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António Guterres

In office
October 28, 1995 – April 6, 2002
Preceded by Aníbal Cavaco Silva
Succeeded by José Manuel Barroso

President of the Socialist International
In office
1999 – 2005
Preceded by Pierre Mauroy
Succeeded by George Andreas Papandreou

Born 30 April 1949 (1949-04-30) (age 60)
Political party Socialist Party
Spouse(s) Luísa Amélia Guimarães e Melo (deceased), Catarina de Almeida Vaz Pinto
Children Pedro Guimarães e Melo Guterres, Mariana Guimarães e Melo Guterres
Religion Roman Catholicism

António Manuel de Oliveira Guterres, GCC (Portuguese pronunciation: [ɐ̃ˈtɔniu ɡuˈtɛʁɨʃ]; born 30 April 1949) is a Portuguese politician, a former prime minister and President of the Socialist International. Currently he is the United Nations High Commissioner for Refugees.


Early life

António Guterres was born and raised in Portugal's capital, Lisbon, son of Virgílio Dias Guterres (b. São José, Lisbon, 21 October 1913) and wife Ilda Cândida de Oliveira (b. Fundão, Donas, 12 February 1923). As a young child he already showed the abilities which would later garner him the award for Best High School Student for the year of 1965. He continued his studies at IST, where he pursued degrees in physics and electrical engineering. During his college years Guterres was never involved in the student opposition to the fascist regime of António de Oliveira Salazar. Instead, he dedicated himself to his studies and to meetings of the JUC (Catholic University Students Movement). In 1971 he graduated and started an academic career as Assistant Professor.


His political career started in 1972, when he joined the Socialist Party. On New Year's Eve that year, at Carnide, Lisbon, he married his first wife, Luísa Amélia Guimarães e Melo (b. Porto, 1 September 1946), by whom he had two children, Pedro (b. 1977) and Mariana (b. 1985) Guimarães e Melo de Oliveira Guterres. Shortly thereafter, he quit academic life and became a full-time politician. In the period following the Carnation Revolution of April 25, 1974, which put an end to the fascist regime, Guterres was closely involved in the organization of the Socialist Party, especially the Lisbon section. Guterres became one of the party leaders and held the following offices:

  • Head of Office of the Secretary of State of Industry (1974 and 1975)
  • Deputy for Lisbon, and later Castelo Branco in the Portuguese National Parliament (1976-1995)
    • During this term he was responsible for several parliamentary commissions
  • Leader of the parliamentary bench of the Socialist Party, succeeding Jorge Sampaio (1988)

In 1992, he became president of the Socialist Party and leader of the opposition against Aníbal Cavaco Silva's government. He was also nominated vice-president of the Socialist International in September of the same year.

Following the retirement of Cavaco Silva in 1995, the Socialist Party won the general election and Guterres became Prime Minister of Portugal. With a style markedly different from that of his predecessor, based on dialogue and discussion with all sections of society, Guterres was a popular prime minister in the first years of his government. Portugal was enjoying a solid economic expansion which allowed the Socialists to increase welfare spending. Also important was the successful staging of Expo´98, which increased Portugal's visibility in the world.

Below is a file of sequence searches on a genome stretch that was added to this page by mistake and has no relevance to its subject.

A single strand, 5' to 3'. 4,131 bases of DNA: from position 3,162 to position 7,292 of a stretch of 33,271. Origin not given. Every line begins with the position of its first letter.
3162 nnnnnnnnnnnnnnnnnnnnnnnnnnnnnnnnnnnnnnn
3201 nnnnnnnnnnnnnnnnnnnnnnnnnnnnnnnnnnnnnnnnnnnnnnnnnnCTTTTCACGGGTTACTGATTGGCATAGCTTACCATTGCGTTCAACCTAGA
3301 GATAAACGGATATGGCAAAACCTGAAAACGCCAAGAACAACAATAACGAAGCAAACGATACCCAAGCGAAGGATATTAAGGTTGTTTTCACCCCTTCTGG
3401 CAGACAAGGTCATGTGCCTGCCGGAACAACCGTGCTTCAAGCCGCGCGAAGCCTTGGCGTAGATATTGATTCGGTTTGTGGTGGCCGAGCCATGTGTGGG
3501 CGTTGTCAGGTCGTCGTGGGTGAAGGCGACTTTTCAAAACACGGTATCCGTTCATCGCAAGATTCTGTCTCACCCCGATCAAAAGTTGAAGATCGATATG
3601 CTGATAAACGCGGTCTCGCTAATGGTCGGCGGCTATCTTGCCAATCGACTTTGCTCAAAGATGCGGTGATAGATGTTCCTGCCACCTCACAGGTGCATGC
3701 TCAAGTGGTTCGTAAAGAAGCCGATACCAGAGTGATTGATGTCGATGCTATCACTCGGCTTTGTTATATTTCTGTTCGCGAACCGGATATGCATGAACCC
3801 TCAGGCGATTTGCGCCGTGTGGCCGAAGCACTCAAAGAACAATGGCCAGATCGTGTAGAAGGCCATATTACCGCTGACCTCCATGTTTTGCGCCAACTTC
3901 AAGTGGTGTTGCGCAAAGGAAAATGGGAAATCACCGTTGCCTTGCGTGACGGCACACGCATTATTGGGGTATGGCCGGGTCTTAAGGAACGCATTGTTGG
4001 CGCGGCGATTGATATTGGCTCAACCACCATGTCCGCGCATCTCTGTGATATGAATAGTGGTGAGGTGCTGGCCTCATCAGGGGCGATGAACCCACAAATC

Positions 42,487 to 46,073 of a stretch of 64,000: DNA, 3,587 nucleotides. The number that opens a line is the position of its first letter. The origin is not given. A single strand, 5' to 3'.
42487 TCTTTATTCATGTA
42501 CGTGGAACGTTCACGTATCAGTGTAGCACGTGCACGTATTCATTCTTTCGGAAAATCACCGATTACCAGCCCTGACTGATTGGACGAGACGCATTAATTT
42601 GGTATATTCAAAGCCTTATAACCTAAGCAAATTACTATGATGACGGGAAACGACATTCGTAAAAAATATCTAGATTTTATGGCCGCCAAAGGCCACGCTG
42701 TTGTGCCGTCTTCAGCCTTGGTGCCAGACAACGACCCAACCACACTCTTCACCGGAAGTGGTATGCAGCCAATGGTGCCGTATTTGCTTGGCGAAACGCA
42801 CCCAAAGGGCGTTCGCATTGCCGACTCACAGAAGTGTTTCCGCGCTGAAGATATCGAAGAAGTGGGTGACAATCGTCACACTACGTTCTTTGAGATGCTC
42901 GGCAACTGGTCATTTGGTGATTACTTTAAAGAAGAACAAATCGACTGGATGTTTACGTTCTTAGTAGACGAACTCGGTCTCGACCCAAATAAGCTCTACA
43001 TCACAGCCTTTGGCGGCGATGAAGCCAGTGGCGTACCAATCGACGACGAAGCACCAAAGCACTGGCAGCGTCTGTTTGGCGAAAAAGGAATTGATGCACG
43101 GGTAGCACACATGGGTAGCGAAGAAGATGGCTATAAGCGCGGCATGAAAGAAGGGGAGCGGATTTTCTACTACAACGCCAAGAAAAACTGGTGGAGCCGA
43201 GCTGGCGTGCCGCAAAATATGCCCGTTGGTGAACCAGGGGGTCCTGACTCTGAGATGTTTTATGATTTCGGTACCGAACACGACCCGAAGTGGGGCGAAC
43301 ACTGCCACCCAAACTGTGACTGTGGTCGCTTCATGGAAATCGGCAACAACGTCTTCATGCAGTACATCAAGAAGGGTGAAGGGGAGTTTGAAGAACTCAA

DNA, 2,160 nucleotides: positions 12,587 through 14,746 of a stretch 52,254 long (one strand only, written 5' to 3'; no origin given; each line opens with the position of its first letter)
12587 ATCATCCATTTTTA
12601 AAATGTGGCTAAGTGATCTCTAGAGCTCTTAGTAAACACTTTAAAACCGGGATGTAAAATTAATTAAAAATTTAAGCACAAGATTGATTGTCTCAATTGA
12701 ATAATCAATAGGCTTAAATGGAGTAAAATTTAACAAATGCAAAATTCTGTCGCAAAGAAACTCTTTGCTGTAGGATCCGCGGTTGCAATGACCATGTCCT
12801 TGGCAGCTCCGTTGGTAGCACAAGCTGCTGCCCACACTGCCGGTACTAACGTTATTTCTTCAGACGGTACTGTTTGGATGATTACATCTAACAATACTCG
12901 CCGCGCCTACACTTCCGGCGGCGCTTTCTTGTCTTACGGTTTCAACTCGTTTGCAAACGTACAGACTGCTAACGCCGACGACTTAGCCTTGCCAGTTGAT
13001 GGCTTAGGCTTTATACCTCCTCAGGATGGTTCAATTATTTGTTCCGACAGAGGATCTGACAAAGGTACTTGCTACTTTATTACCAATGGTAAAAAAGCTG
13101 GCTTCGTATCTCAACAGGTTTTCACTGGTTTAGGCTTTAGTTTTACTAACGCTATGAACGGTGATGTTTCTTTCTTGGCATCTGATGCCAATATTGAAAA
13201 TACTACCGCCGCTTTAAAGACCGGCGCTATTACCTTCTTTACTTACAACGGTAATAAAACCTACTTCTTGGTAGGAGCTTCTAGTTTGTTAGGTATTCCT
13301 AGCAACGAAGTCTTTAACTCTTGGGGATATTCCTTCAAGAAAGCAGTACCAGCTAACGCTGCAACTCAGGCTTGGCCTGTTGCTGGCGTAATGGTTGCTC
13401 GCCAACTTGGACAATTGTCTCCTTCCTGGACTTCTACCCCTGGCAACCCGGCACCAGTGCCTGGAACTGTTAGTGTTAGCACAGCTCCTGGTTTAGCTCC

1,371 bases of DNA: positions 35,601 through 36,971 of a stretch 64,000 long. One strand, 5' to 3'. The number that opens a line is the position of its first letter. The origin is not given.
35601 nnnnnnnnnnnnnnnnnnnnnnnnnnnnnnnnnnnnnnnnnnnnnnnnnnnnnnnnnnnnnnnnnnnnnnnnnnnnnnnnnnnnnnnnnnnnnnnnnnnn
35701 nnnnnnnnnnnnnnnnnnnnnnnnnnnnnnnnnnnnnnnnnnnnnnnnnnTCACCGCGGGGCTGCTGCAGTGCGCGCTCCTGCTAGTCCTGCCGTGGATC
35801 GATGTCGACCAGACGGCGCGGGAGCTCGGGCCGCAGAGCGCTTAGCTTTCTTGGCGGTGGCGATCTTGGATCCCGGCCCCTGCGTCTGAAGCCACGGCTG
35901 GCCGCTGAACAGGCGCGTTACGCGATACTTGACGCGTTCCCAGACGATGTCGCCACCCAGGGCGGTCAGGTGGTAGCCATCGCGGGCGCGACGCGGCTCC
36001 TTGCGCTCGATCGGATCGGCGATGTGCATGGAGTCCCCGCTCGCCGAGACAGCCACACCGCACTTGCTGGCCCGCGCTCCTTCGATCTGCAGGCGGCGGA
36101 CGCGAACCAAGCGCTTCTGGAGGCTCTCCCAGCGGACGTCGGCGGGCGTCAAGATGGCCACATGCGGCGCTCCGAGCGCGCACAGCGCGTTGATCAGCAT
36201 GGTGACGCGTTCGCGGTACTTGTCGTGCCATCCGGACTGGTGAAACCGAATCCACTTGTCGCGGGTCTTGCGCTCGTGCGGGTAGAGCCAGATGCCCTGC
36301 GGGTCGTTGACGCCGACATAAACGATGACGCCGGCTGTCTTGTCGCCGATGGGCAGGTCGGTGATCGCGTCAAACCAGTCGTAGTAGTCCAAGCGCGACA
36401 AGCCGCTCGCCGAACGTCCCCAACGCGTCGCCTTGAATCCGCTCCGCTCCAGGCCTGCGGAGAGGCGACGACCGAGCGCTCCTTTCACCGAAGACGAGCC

His wife died of cancer at the Royal Free Hospital in the Greater London, London, on 28 January 1998.

Guterres was re-elected in 1999, and from January to July 2000, he occupied the Presidency of the European Council. This second term in government was not as successful however. Internal party conflicts along with an economic recession and the Hintze Ribeiro disaster damaged his authority and popularity.

Meanwhile in Alcântara, Lisbon, at the Chapel of Santo Amaro, on 9 April 2001, he married his second wife Catarina de Almeida Vaz Pinto, born on 15 June 1960, by whom he had no children. He has a stepson, natural son of his second wife by José Carlos da Costa Ramos, named Francisco Vaz Pinto da Costa Ramos, born on 20 May 1998.

In 2002, following a disastrous result for the Socialist Party in the local elections, Guterres resigned and dissolved the government, stating that "I am resigning to prevent the country from falling into a political swamp". Eduardo Ferro Rodrigues, until then Minister for Social Security, assumed the Socialist Party leadership, but the general election was lost to the Social Democratic Party of José Manuel Durão Barroso, the current President of the European Commission. Guterres retired from the Portuguese political and worked as President of the Socialist International until 2005.

Work as High Commissioner for Refugees

In May 2005 he was appointed High Commissioner for Refugees by then Secretary-General of the United Nations Kofi Annan. In a 16 February 2007 NPR interview devoted mainly to the plight of Iraqi refugees, he said that this was the greatest refugee crisis in the Middle East since 1948. Among poorly publicized refugee crises, he cited those in the Central African Republic and the Democratic Republic of Congo.[1]

He is a member of the Club of Madrid.[2]

Political offices
Preceded by
Aníbal Cavaco Silva
Prime Minister of Portugal
Succeeded by
Durão Barroso
Party political offices
Preceded by
Pierre Mauroy
President of the Socialist International
Succeeded by
George A. Papandreou


  1. ^ Interview with António Guterres, the United Nations high commissioner for refugees, 16 February 2007, Weekend Edition-Saturday,
  2. ^ (English) [ The Club of Madrid is an independent organization dedicated to strengthening democracy around the world by drawing on the unique experience and resources of its Members – 66 democratic former heads of state and government. ]


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